See a doctor as soon as possible if you experience frequent or long-term dizziness, or if you experience dizziness along with any of the following symptoms: loss of consciousness, difficulty walking, weakness in your legs or arms, difficulty speaking, difficulty hearing, difficulty seeing, numbness, severe headache, dehydration, severe ear pain, high fever (100.5 degrees Farenheit or higher), slowed heart rate, or chest pain. See the information below, for more information on possible medical treatments of dizziness.
Natural Dizziness Treatments
Medical Treatment for Dizziness
If you’re experiencing severe or chronic dizziness, especially dizziness accompanied by any of the above-mentioned symptoms, it’s time to see your doctor for medical treatment. Because dizziness is a common medical complaint that can be symptomatic of a myriad of medical conditions (see the information on causes to the left), your doctor will base your treatment on your accompanying symptoms.
If your doctor diagnoses vertigo (officially known as benign paroxysmal positional vertigo, or BPPV) as the cause of your dizziness, you will likely undergo simple physical therapy to move particles of calcium carbonate crystals loose within your inner ear. When these particles break loose and fall into the wrong parts of the ear canal, you experience vertigo; by manuevering your head in a delibarate manner, you may be able to move the offending particles to a different location, where they can be reabsorbed into the inner ear fluid. BPPV is a common result of aging, or trauma to the head.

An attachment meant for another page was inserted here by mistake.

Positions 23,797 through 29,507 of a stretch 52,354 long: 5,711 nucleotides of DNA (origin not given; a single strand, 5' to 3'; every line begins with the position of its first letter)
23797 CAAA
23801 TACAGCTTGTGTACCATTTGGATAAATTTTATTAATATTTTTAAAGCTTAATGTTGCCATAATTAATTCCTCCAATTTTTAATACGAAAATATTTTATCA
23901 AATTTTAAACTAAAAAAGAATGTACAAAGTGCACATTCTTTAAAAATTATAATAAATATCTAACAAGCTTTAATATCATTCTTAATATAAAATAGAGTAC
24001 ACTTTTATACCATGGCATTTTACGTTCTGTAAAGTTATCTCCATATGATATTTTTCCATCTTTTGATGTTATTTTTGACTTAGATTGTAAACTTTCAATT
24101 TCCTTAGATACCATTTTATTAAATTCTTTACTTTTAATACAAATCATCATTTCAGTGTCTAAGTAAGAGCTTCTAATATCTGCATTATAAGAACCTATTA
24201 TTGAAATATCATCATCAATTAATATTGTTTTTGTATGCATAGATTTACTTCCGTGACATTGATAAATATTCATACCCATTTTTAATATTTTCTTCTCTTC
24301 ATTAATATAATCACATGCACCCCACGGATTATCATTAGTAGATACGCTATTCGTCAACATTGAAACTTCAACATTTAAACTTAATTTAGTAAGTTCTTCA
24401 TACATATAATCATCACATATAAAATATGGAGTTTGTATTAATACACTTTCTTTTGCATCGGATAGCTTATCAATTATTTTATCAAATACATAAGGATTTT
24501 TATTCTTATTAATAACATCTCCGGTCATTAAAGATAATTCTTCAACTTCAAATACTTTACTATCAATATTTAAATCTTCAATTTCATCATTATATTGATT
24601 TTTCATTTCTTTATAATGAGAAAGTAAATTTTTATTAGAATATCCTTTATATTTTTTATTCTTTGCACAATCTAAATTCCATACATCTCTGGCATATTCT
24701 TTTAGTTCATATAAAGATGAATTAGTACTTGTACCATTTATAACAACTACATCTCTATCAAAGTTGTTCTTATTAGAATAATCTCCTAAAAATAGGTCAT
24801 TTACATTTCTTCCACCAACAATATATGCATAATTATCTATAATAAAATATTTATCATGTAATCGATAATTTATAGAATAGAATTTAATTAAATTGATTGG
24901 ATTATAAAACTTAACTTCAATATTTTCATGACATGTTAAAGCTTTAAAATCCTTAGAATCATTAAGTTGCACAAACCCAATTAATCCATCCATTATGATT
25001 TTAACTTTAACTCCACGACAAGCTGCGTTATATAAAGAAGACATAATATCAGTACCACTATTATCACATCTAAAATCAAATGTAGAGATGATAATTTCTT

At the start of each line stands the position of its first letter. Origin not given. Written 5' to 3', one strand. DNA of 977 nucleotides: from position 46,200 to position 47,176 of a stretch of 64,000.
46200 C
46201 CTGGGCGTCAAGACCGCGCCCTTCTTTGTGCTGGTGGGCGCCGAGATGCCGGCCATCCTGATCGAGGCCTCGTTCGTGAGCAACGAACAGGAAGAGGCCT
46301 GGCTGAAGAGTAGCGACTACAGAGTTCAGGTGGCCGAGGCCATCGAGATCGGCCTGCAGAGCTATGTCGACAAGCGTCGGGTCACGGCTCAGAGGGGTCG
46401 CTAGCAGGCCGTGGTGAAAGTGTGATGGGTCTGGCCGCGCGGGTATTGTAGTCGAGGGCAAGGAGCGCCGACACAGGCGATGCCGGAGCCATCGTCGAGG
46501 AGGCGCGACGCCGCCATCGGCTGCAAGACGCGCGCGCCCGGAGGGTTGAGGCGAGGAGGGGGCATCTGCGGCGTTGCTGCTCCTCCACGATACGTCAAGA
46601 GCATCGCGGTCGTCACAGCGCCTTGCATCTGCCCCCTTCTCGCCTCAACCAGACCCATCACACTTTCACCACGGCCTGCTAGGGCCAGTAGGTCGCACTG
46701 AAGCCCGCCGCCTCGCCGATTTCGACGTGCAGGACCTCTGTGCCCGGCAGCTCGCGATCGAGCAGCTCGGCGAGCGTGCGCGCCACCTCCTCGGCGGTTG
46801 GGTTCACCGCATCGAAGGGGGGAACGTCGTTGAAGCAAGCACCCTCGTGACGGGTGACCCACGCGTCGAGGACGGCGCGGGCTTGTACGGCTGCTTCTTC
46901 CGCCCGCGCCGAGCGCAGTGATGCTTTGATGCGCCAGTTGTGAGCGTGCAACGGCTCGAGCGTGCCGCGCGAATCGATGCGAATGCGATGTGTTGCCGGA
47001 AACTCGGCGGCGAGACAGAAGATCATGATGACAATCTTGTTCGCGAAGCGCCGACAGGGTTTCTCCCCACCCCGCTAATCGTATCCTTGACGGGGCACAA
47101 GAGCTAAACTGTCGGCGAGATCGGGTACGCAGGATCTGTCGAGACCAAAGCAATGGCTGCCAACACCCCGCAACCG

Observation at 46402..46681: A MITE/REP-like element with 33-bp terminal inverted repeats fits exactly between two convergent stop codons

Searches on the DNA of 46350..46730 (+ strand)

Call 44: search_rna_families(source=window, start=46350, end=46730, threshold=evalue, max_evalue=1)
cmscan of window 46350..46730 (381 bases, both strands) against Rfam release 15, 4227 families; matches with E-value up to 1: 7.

Your doctor will likely treat dizziness caused by other inner ear conditions, vestibular migraines, and anxiety by treating the source of these conditions; diet modification, counseling, and coaching to avoid triggers are common approaches. Other physical ailments, such as ear infection or heart problems, can cause dizziness and will need to be treated on an individual basis.
Medications specifically designed to combat symptoms of dizziness are another treatment option. These medications include Meclizine (Antivert), Dimenhydrinate (Dramamine), a Scopolamine patch, Prochlorperazine (Compazine), and Promethazine (Phenergan). Be sure to talk to your doctor about all your treatment option before beginning medical regimine to get rid of your dizziness.